Alemtuzumab, a disease modifying drug (DMD), has been found to reverse some of the physical manifestations caused by relapsing-remitting multiple sclerosis (RRMS). This discovery opens up promising avenues in the treatment of patients with neurological diseases.
DMDs are a group of treatments for people diagnosed with RRMS, which act by decreasing the number and intensity of relapses patients experience.
Alemtuzumab kills certain types of immune cells – T and B cells – whose function is to combat viruses and bacteria in the human body. However, in Multiple Sclerosis (MS), these cells damage the layer around the nerves in the brain and spinal cord called myelin. Alemtuzumab prevents T and B cells entering the brain and spinal cord, thus rendering them harmless
While many DMD therapies pose significant health risks, as compared with other MS drugs, the risk of side effects from Alemtuzumab is the highest. As a consequence, alemtuzumab is usually recommended for use in individuals who have not responded well to other MS drugs. However, in this study, the drug was used relatively early in the course of disease.
Study author Dr. Gavin Giovannoni said,
“While many MS drugs slow the progress of disability, there have been little evidence on the efficacy of current therapies to help restore function previously lost to MS.”
Researchers enrolled volunteers with RRMS who had not responded well to one or more MS drugs and divided them into 2 groups. The first group of 426 individuals was treated with alemtuzumab, while the other group of 202 individuals was treated with the drug interferon beta-1a which decrease and may prevent the inflammation that damages nerves in MS.
Individuals’ level of disability was assessed at the start of the study and then at a regular intervals of 3 months for a duration of 2 years.
Alemtuzumab group had considerably enhanced thinking skills, movement
The researchers found that nearly 28 % of subjects administered with a Alemtuzumab had improved on a disability test by at least one point on a scale of 0-10, compared with 15 % of interferon beta-1a subjects.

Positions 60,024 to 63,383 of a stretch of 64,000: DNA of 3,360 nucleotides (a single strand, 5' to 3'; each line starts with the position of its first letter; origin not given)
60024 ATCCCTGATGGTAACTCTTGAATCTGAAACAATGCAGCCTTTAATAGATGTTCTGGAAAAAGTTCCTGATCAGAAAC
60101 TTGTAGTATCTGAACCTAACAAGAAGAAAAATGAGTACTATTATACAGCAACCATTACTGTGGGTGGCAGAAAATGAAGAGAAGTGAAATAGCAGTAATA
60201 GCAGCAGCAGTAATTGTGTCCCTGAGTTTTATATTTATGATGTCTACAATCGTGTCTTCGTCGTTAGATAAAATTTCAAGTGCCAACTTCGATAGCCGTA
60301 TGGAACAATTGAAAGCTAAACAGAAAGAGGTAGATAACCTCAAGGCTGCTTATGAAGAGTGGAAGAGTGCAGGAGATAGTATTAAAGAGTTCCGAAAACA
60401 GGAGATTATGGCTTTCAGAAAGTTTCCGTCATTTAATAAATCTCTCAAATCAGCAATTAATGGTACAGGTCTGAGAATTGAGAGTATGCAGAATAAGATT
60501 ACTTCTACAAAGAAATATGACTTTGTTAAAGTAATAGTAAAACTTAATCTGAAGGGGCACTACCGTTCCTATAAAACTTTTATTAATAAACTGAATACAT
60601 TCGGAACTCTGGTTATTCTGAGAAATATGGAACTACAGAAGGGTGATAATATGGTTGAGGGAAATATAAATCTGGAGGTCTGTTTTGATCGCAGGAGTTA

In comparision to individuals administered with interferon beta-1a, those administered with Alemtuzumab were found to be 2 ½ times more likely to improve on scores of thinking abilities. Alemtuzumab treated individuals were also found to be more than two times as likely to improve in ataxia – a group of disorders that affect coordination, balance, and speech – enabling them to move without tremor or clumsy movements.
Results were assessed to ensure improvements were not an outcome of individuals recovering from recent relapses.
Dr. Bibiana Bielekova, of the National Institute of Neurological Disorders and Stroke in Bethesda said,
“These results are encouraging, but exactlyhow alemtuzumab may reverse damage, whether it’s through repairing myelin, creating new nerve synapses, greatly reducing inflammation or some other mechanism, is yet to be investigated.”
Study author Dr. Gavin Giovannoni concludes by stating that the benefits of Alemtuzumab need to be considered along with the side effects of using the drug, which include the risk of serious and rarely fatal autoimmune issues, as well as infusion reactions.